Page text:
Wald said that the council should use citywide policies and programs to address concerns about rising rents and displacement. He and Flynn both cited an ongoing push to implement an affordable housing “impact fee” policy that would enable the city to charge developers building market-rate housing. Flynn said the city is studying the fee now and could adopt a policy as soon as early 2015 — so that it would likely apply to new WOSP development projects.
Regarding the call for specific affordable housing mandates within the WOSP, Flynn added, “you can’t just say this neighborhood is going to have requirements and this neighborhood next door is not. … Developers will do the math.” And without new development to address the city’s housing shortage, Flynn continued, “prices are going to go up and that’s all there is to it.”
Data show that West Oakland housing prices have climbed rapidly in recent years, while new development has lagged behind. Property prices in West Oakland increased by about 46 percent between 2009 and 2010, according to the WOSP. And according to a report Flynn provided, there are roughly fourteen major housing projects currently under construction or recently completed in Oakland, representing a total of more than 1,000 units; of those, roughly 85 percent are considered affordable.
But John Protopappas, president and CEO of Madison Park Financial Corporation, an Oakland-based real estate and development firm, said that Oakland only has a relatively small number of market-rate units currently under construction while San Francisco and San Jose have thousands and Emeryville has hundreds in the works.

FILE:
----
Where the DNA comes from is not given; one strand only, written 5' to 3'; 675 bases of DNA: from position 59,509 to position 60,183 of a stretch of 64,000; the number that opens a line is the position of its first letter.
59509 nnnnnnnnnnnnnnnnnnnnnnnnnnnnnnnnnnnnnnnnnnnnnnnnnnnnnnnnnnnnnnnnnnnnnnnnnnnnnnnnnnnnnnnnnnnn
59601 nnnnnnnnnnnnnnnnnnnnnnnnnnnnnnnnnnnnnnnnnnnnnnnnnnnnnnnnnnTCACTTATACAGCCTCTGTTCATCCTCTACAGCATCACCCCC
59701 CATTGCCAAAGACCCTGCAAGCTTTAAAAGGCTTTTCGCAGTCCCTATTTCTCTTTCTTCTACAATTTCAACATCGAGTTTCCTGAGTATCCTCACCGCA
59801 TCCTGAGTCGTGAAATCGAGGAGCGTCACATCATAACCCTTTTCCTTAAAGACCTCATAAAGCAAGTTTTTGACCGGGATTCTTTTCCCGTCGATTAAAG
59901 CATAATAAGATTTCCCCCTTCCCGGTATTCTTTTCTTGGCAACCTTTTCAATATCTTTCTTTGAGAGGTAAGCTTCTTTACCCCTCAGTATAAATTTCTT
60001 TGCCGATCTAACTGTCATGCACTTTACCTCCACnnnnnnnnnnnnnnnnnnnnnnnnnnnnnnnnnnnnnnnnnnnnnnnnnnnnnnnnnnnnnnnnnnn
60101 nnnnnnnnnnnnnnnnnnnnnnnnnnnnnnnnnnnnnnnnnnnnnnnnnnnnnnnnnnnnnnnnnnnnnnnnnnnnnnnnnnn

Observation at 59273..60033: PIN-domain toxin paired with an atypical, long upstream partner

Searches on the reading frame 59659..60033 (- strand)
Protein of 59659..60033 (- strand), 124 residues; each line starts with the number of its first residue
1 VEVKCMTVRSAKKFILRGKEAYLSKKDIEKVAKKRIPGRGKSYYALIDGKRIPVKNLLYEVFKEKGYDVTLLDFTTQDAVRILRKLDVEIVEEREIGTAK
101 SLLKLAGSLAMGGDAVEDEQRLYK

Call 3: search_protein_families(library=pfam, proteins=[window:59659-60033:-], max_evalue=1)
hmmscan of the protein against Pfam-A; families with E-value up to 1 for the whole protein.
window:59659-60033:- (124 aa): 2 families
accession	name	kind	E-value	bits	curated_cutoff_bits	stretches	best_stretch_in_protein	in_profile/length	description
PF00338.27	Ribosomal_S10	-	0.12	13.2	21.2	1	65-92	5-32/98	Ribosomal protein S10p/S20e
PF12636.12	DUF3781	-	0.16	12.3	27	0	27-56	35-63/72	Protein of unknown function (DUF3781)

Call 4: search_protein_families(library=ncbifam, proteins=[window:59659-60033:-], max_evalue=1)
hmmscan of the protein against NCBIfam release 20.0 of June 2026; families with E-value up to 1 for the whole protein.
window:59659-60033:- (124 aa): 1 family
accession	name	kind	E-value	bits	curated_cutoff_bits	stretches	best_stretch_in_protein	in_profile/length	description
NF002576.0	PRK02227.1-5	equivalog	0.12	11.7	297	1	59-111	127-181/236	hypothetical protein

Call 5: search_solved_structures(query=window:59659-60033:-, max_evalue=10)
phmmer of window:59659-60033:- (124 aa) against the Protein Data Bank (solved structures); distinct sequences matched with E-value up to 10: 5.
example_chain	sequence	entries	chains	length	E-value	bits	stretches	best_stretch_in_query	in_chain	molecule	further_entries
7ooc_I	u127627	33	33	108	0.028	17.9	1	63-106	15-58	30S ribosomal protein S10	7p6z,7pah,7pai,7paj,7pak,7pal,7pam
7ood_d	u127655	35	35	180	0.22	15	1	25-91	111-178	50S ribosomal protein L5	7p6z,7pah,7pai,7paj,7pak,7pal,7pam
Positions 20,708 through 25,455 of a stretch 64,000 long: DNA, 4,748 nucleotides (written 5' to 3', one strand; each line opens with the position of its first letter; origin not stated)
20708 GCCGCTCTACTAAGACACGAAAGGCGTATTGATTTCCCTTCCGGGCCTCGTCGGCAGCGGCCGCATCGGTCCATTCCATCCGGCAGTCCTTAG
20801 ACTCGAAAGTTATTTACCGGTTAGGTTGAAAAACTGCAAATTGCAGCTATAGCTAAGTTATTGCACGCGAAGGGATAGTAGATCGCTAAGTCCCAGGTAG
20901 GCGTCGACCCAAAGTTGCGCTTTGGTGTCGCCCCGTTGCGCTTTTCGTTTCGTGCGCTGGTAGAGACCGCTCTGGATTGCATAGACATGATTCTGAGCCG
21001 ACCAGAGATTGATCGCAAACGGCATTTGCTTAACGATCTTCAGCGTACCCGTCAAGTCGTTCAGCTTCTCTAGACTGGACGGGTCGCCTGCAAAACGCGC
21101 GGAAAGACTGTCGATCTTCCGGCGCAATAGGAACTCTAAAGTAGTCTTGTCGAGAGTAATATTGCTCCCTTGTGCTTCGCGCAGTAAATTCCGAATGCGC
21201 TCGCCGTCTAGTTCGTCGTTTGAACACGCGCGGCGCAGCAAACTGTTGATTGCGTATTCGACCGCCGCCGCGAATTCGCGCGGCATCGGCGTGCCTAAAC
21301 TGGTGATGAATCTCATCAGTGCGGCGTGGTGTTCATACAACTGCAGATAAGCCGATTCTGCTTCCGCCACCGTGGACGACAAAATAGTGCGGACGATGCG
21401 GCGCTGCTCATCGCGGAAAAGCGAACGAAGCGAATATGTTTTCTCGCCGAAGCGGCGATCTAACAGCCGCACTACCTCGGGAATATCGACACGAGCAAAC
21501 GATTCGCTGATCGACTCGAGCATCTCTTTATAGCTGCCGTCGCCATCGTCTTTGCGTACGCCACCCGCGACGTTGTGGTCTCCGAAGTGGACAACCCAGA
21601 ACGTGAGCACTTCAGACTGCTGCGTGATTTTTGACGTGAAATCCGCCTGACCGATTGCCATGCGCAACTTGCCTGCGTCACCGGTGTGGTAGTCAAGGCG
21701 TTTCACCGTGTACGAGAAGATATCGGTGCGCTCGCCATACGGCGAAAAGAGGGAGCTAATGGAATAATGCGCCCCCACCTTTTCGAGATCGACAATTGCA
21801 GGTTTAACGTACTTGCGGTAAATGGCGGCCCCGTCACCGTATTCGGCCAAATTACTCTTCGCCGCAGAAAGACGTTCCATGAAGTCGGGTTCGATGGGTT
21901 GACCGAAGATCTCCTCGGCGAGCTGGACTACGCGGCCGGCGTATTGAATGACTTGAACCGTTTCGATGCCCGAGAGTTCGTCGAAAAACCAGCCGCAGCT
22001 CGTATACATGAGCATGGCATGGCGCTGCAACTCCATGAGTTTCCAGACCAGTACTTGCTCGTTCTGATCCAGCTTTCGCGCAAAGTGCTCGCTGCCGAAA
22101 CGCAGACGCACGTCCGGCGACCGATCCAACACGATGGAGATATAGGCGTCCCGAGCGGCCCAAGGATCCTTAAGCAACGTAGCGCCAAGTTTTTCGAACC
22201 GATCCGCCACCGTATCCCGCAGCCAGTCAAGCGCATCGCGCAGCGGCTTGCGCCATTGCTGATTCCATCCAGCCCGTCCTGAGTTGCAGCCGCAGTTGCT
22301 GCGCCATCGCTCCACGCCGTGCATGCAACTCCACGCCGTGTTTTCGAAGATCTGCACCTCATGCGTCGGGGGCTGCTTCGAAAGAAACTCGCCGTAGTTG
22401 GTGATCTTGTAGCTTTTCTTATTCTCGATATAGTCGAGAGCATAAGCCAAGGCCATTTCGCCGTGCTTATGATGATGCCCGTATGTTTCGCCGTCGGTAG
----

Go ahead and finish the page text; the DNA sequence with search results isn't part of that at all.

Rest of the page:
“For the longterm health of the city, it’s not good. We are just not providing the housing that the region demands,” Protopappas said. One of his projects, Lampwork Lofts, a converted West Oakland warehouse with 92 market-rate units, opened its doors last week. Passage of the WOSP, he said, would give developers a level of certainty that would encourage them to undertake similar projects.
Some research has shown that the influx of higher-income residents is not necessarily a bad thing for existing lower-income residents, as is the common narrative of gentrification. A 2008 study from the University of Colorado and Duke University analyzed data from more than 15,000 US Census tracts and found no evidence that minorities left gentrifying neighborhoods in the 1990s at disproportionate rates (compared to similar low-income areas that did not gentrify). The study further found that the average income of a black household in which at least one of the adults holds a high school diploma increased at least 20 percent more in gentrifying areas than in non-gentrifying neighborhoods. “Gentrifying areas were particularly attractive to middle-class black families,” said Terra McKinnish, associate professor of economics at the University of Colorado and co-author of the study.
Some longtime West Oakland residents who have participated in a number of the city’s neighborhood redevelopment efforts over the years said they are eager to see new projects completed. “There’s been a cry for more services for years,” said Jabari Herbert, a West Oakland resident since 1997 and a developer involved in the Transit Village project. He said the final development would include homages to the African-American cultural history of 7th Street. “We are trying to restore the injustice that was done to the black community here in West Oakland.”
Monsa Nitoto, a 65-year-old West Oakland resident who has lived in the neighborhood for nearly fifty years, said he is also anxious for Transit Village to break ground: “I need to see this project completed. … If my generation dies out and we don’t get something set up there, it’s going to be a forever miss.”